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On sexy, sexy rail infrastructure December 23, 2009 at 8:22 pm

I have a little purple sticky-note half stuck to the shelf above my laptop on my desk that says “Europe has it right: disconnect track from train service”. I often leave myself such notes in the middle of the night (in those few minutes between when I put my computer to sleep and when I put myself to sleep), sometimes reminding myself to do things (I’ve had a pink one up for the past week that says “laundry” that I can remove now, actually), sometimes ideas for screenplays (two lime green notes have been up for the whole semester with ideas for my current project) and, sometimes (as in this case) ideas to turn into blog posts.

Not as many make it into blog posts as should.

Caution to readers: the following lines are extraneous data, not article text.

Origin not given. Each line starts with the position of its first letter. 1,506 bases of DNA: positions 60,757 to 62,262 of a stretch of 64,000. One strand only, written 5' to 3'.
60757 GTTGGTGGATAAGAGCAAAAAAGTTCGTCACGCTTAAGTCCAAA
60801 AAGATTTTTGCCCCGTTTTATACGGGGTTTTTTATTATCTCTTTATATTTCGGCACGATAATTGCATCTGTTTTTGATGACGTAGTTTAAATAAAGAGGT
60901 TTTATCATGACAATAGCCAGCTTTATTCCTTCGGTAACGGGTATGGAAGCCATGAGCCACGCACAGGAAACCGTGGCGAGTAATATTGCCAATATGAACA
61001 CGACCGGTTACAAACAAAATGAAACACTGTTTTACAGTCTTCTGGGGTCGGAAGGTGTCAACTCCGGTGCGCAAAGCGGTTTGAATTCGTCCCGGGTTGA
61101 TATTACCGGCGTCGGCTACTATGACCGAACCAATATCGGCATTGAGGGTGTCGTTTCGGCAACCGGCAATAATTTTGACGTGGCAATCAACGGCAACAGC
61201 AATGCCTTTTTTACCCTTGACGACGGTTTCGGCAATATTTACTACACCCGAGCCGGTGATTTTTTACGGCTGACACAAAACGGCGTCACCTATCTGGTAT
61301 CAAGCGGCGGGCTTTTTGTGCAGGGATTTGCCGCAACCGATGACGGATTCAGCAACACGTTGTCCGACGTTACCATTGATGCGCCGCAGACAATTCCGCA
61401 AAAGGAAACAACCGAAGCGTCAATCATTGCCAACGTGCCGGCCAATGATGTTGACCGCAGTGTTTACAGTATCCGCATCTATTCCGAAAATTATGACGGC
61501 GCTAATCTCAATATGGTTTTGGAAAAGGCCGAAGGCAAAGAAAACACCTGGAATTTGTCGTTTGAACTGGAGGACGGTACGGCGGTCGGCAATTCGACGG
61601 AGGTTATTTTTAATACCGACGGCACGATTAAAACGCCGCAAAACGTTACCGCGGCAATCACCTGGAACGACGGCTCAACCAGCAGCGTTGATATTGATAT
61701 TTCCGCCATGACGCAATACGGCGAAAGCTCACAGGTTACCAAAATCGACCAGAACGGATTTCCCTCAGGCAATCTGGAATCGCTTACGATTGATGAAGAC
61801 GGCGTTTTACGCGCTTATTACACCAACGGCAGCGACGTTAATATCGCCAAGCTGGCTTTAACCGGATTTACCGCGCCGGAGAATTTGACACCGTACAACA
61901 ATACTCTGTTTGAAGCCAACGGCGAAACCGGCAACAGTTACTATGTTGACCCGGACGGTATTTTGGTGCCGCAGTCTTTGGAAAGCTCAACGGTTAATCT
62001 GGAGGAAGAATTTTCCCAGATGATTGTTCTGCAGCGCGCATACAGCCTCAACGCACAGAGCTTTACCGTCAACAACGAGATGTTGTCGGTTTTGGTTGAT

But in this case, I was reading, for about the millionth time, some of the Wikipedia pages for several European high speed rail companies and remembered something I was going to blog months (or even years?) ago (and maybe I did, but I don’t recall doing, and can’t find any place where I did, so): the idea of treating rail infrastructure/tracks as completely different from the trains that run on them. The European Union is just getting into doing this by making their member states’ various HSR agencies and companies separate the ownership of tracks and the service of running trains into two different agencies/companies (using France as an example, this means that the ownership of tracks has been transferred from SNCF (the agency that owns the TGV) to an new agency, the RFF, but both agencies are still owned by the French government), the benefit of this setup is that it will allow new companies to directly compete on the level of train SERVICE, without having to build their own (entirely useless and wasteful) track systems. So now (or, in a couple years, since the new rules don’t actually go into effect in the EU for another year or two), for example, a new company could form, buy some train-sets and give the TGV service in France a “run for its money”, using the same tracks as TGV, but not having to be at the mercy of TGV/SNCF (which perviously owned the tracks in what anybody could see was a conflict of interest) in terms of scheduling and track use fees, since all that is now (or will be) handled by a separate company whose sole purpose of existence is to manage, maintain and otherwise oversee the tracks, but nothing more.